The Babylonian Chronicles recount major political, military and religious events in Babylonia. These non-astronomical cuneiform texts bolster the conventional chronology of the Ancient Near East.
Chronicles 1 to 7 cover the period from Nabonassar to Cyrus (c. -539). Without these texts, historians would be hard pressed to put together anything more than a crude outline of the period. Chronicles 8 to 13a carry Babylonian history down to Seleucus II (c. -225), but with many gaps.
Chronicle 1 consists of 3 exemplars - 2 fragments and a nearly complete tablet Chronicle 1A. This good-sized artifact, about 6 by 8 inches, is the only chronicle where the date of composition is preserved. Written in the 22nd year of Darius I (c. -500), it likely was copied from an older original.
Chronicle 1A verifies that a king Nabonassar ruled Babylon and he reigned for 14 years. It also confirms that little is known about him.
Chronicles 2 to 13b are only known in one copy. Historians of the Ancient Near East have learned to live with unsupported documentary evidence (testis unis.) However, hypotheses built on foundations of single copies are understandably fragile.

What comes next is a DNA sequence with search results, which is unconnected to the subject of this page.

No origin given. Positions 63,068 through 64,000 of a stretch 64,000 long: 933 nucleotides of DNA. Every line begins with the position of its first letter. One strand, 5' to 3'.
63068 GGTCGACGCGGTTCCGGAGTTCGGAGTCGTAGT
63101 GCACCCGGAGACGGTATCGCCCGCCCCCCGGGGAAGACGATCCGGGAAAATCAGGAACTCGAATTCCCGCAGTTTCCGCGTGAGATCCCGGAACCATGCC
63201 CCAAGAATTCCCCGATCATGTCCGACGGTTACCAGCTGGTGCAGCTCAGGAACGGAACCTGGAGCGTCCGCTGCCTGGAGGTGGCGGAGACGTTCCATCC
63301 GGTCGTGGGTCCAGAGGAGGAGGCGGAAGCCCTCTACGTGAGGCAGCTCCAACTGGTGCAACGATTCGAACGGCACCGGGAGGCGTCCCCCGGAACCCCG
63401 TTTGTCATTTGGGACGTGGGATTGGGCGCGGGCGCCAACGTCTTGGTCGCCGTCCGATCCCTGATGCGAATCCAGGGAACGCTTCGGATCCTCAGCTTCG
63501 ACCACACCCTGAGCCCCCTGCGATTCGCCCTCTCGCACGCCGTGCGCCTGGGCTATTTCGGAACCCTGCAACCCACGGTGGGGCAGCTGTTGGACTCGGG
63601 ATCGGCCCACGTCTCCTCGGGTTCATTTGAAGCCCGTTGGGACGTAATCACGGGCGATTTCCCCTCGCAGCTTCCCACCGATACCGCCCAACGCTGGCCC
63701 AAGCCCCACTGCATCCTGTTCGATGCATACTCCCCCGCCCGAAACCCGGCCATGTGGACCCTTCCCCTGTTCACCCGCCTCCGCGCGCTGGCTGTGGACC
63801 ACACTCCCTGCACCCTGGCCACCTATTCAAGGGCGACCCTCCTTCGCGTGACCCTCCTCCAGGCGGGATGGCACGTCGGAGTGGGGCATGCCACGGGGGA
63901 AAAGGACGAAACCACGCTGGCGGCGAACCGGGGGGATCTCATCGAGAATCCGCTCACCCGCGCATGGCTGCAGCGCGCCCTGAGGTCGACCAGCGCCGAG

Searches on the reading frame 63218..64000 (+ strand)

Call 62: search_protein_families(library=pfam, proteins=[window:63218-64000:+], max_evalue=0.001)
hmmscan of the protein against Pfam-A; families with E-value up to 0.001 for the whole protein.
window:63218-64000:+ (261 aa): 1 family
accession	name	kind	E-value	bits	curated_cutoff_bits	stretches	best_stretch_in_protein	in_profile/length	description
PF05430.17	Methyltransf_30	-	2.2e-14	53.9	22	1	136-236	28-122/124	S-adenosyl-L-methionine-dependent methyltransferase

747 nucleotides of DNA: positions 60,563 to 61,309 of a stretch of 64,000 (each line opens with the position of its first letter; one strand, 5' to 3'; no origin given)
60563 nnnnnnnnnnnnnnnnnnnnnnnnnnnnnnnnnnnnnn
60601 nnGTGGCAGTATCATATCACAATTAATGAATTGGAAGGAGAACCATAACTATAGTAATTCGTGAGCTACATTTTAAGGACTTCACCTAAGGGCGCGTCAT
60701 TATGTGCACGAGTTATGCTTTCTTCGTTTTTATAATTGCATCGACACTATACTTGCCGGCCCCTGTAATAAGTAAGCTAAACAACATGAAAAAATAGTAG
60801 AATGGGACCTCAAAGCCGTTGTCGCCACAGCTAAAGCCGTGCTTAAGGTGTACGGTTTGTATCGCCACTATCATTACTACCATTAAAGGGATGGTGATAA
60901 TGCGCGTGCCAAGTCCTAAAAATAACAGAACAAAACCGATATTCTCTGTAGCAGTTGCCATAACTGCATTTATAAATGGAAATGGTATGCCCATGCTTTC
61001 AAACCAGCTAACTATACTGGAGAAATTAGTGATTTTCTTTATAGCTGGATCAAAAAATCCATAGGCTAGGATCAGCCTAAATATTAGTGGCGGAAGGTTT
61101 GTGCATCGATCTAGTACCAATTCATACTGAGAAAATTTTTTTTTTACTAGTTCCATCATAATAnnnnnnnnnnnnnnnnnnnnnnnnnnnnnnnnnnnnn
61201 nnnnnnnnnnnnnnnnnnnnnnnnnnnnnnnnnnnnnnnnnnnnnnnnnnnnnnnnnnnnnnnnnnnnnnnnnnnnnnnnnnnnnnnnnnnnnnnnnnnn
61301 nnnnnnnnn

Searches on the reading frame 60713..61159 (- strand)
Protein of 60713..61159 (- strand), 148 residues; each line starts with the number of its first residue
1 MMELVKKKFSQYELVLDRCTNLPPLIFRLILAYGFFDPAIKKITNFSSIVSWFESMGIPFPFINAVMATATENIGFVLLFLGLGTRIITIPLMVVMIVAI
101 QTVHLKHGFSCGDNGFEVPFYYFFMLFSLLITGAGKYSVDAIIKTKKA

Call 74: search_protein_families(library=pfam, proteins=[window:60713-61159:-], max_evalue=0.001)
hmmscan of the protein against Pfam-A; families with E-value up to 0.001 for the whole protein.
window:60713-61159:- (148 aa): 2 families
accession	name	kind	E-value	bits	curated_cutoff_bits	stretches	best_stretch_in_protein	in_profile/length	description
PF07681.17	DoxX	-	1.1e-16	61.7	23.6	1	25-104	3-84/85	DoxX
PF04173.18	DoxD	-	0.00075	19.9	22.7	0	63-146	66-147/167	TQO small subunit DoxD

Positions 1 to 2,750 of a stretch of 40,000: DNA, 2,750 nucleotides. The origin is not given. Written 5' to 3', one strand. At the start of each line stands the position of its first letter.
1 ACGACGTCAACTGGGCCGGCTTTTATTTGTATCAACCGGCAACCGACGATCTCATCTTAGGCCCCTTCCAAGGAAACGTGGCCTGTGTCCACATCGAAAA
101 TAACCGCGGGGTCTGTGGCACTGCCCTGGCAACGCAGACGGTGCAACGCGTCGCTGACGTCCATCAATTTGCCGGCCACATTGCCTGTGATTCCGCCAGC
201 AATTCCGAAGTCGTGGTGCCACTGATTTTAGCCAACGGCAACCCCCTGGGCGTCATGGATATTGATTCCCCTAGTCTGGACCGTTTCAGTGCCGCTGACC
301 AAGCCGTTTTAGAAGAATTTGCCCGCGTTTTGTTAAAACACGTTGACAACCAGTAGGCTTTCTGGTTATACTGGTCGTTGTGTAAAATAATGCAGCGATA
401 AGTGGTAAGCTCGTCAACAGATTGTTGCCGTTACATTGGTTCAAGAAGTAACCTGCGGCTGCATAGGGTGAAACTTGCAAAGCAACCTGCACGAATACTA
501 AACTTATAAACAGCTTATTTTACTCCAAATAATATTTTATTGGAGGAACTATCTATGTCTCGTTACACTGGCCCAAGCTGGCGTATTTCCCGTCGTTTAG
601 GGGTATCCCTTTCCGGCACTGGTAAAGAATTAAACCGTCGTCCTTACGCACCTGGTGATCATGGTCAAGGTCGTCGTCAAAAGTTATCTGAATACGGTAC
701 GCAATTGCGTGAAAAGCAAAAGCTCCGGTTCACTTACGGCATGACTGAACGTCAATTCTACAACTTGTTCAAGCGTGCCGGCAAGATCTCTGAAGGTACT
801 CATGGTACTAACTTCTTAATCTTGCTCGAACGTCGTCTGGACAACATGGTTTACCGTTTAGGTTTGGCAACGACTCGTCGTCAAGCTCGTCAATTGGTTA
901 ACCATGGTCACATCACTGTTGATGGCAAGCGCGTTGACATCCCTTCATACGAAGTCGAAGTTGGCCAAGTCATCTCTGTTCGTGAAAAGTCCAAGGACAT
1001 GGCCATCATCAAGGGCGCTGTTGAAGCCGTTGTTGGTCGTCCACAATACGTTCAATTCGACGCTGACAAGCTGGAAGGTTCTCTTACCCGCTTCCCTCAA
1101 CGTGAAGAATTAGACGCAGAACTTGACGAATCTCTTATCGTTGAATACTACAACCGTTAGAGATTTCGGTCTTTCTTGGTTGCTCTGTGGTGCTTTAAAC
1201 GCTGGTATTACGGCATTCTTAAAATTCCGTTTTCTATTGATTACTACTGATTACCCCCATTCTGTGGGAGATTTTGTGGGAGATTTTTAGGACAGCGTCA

Divergences among the three exemplars of Chronicle 1 suggest they draw from different source material. Additionally, Chronicles 2 to 7 may not be part of a single series.
The obscurity of Nabu-nasir (Nabonassar) undermines his importance as the first ruler cited in the Chronicles. His name appears in no royal records. Nor does he figure in the annals of Tiglath-pileser III, the Assyrian ruler who conquered Babylonia during Nabu-nasir's reign. At best he was a minor king beholden to his Assyrian overlord.
Only a single set of documents registers the king's regnal years -- Nabu-nasir I to Nabu-nasir XIV. The name appears elsewhere in cuneiform texts as a common, non-regal appellation. It derives from the planet Mercury, Nabu, and nasir which means protects or protector.
The Chronicles specify several kings of Babylon - foreign and domestic - and the number of years they ruled. The list drawn from these names has much in common with the Royal Canon employed by Ptolemy. Both begin with Nabonassar, or Nabu-nasir, and they include many of the same kings down to Seleucid times. Yet there are differences. Consequently, even if the current study substantiates the astronomical chronology of late Babylonian times, the historical chronology remains controversial.